Dependent Variables

Two dependent variables were collected in the study. The first dependent variable was the participant's DIBELS PSF scores during the pre- and posttest phases. The second dependent variable was the participant's scores on the 10-word probe during the baseline and intervention phases and the 1-week maintenance phase. The students could score up to 36 points in each 10-word probe. The scores were converted to percentages, and the percentages were plotted on a graph for visual analysis (Figure 1).

Procedures

Pre- and posttest phases

One pretest session occurred in the assessment room before the intervention phase. Prior to the study, the first author trained the DSR to implement the intervention and collect data. The DSR worked as a bilingual teacher and educational diagnostician over 18 years and was adept at teaching literacy skills to both students with and without disabilities. During the pretest session, the DSR administered a DIBELS PSF probe to each student in a one-on-one setting. The DSR sat by the first student and administered the PSF probe which had randomly selected from 19 DIBELS kindergarten probes. Once 1 minute had passed, the DSR stopped the student and praised the student (e.g., “good job”), and provided a sticker (the same reward regularly used by the student's special education teacher). The DIBELS standard directions for PSF probes were used to administer (e.g., reading words aloud) and score the probe. The pretest session lasted approximately 5 min for each student. One posttest session took place. The same procedure was used in the posttest session, however, a randomly selected PSF probe was administered (thus, words in the posttest probe were equivalent in difficulty, but were different from words used in the pretest probe).

Baseline phase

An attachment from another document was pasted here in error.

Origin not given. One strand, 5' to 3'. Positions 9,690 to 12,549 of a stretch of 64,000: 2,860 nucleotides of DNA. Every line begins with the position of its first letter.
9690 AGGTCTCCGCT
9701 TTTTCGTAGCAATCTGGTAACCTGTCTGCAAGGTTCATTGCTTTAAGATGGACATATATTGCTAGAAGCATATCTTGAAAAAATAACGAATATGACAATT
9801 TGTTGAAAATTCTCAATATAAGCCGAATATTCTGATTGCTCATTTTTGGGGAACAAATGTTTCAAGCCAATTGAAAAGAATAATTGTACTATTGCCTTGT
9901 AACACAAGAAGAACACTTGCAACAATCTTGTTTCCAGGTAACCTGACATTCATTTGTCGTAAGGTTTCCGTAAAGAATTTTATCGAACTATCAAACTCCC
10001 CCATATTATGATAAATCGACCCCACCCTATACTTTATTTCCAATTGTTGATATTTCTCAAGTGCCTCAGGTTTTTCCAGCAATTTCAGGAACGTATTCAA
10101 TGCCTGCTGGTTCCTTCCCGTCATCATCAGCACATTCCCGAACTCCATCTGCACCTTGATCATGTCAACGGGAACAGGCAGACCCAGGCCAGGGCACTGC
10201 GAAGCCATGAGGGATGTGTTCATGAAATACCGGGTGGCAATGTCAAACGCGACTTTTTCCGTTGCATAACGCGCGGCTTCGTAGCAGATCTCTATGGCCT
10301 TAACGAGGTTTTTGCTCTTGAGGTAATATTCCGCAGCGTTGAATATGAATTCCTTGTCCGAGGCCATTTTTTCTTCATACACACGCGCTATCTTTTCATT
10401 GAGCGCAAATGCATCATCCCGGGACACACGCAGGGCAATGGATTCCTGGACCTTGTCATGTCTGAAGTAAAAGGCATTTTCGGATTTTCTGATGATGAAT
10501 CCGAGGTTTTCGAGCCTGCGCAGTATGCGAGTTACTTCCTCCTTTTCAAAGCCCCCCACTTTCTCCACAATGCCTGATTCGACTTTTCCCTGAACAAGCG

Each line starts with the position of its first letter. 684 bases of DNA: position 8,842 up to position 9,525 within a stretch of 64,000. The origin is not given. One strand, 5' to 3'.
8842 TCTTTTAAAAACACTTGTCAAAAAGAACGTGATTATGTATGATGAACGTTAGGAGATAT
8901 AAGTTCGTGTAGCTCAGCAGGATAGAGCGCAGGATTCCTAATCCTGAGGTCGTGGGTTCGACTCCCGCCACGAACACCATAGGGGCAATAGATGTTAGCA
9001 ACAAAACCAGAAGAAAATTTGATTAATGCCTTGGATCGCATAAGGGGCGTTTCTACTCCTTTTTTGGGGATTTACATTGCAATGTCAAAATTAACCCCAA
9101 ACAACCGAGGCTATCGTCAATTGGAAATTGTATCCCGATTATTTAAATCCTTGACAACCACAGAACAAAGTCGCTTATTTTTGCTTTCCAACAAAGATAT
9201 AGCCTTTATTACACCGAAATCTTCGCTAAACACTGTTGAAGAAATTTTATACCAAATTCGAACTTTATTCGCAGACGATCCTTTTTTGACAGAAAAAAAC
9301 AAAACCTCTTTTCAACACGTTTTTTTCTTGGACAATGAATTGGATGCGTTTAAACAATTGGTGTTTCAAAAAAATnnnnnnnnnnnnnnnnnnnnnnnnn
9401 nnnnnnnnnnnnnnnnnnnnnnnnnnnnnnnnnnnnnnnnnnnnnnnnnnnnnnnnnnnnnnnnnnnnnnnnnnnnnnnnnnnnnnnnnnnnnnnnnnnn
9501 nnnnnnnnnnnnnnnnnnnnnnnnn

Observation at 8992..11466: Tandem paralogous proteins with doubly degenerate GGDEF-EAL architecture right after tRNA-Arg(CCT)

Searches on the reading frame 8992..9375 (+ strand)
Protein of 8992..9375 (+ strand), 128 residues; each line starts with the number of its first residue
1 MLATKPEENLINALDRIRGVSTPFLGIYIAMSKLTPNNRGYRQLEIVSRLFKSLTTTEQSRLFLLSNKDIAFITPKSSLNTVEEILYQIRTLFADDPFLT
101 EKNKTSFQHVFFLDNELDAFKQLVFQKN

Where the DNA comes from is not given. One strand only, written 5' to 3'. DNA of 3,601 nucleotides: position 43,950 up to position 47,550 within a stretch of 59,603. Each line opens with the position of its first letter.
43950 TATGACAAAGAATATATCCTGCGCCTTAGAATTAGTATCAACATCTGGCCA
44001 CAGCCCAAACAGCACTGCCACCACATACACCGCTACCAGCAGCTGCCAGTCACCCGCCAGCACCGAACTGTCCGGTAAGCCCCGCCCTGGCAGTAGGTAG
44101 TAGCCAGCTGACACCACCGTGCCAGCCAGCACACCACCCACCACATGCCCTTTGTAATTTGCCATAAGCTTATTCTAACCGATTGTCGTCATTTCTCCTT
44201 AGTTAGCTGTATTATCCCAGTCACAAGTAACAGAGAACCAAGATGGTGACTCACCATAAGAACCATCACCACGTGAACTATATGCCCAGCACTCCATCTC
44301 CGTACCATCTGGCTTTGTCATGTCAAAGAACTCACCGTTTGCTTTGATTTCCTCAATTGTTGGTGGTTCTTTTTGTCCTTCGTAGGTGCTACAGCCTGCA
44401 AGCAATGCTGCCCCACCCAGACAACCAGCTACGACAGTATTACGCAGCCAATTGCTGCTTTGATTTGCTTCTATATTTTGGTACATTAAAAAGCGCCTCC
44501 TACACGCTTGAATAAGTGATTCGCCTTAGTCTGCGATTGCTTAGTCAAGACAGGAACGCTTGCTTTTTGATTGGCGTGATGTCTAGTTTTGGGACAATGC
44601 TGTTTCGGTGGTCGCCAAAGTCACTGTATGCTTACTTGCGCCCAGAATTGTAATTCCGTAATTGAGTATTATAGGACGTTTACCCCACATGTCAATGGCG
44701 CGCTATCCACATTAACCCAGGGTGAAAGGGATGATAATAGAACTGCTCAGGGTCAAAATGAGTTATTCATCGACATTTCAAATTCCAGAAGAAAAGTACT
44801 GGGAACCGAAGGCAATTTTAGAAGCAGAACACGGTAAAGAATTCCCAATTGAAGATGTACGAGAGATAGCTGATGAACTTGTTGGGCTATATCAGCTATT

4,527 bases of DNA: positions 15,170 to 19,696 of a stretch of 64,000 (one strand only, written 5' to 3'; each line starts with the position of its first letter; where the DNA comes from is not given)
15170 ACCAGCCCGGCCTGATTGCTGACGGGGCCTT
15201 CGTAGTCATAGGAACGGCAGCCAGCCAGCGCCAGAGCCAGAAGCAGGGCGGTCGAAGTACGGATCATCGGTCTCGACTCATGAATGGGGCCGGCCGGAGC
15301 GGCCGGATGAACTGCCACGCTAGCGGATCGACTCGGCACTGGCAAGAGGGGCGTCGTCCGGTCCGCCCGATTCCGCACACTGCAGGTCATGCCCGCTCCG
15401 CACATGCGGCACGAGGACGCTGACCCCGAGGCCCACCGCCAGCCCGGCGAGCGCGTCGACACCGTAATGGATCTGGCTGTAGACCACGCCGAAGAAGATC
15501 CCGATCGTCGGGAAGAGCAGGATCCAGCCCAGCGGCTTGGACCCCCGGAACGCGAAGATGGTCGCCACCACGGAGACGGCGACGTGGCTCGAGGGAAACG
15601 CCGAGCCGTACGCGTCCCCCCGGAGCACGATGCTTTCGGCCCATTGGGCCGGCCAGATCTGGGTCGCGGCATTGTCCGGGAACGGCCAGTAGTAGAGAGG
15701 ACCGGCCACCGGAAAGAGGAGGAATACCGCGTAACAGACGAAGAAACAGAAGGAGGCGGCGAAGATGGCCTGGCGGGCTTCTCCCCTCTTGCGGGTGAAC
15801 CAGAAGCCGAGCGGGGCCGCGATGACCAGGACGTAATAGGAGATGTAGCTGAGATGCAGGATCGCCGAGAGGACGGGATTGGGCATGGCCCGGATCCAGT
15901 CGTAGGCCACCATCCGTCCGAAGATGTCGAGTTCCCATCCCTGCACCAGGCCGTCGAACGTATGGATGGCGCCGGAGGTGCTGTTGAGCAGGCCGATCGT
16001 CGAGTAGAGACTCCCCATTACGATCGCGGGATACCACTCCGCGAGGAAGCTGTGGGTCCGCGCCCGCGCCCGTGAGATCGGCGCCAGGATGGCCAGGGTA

During the baseline phase, no intervention was implemented; the 10-word probe was administered to each student in a one-on-one setting by the DSR until baseline data became stable. In order to ensure stability of baseline data prior to introducing the intervention, baseline data were collected until low variability with at least three data points was demonstrated (Figure 1). Unlike the pretest phase, this assessment was not timed; all of the 10 words in the probe were administered. The DSR sat by the first student and read aloud the directions on the 10-word probe. The DSR then read aloud the first word on the probe and waited for the student's response. Sufficient time for a response was given to the student. If the student responded, his or her response was recorded as it was spoken regardless of the correctness, and the DSR prompted the student move to the next word. If the student could not respond, the DSR also prompted the student to move to the next word. No error corrections were provided during this phase. General praise (e.g., “good job”) was provided after the last word was administered. The same procedure was used across the remaining students. Baseline sessions occurred three or four times a week, and each session lasted approximately 10 minutes. The DSR also intermittently collected baseline data for the remaining students until they began their intervention phase.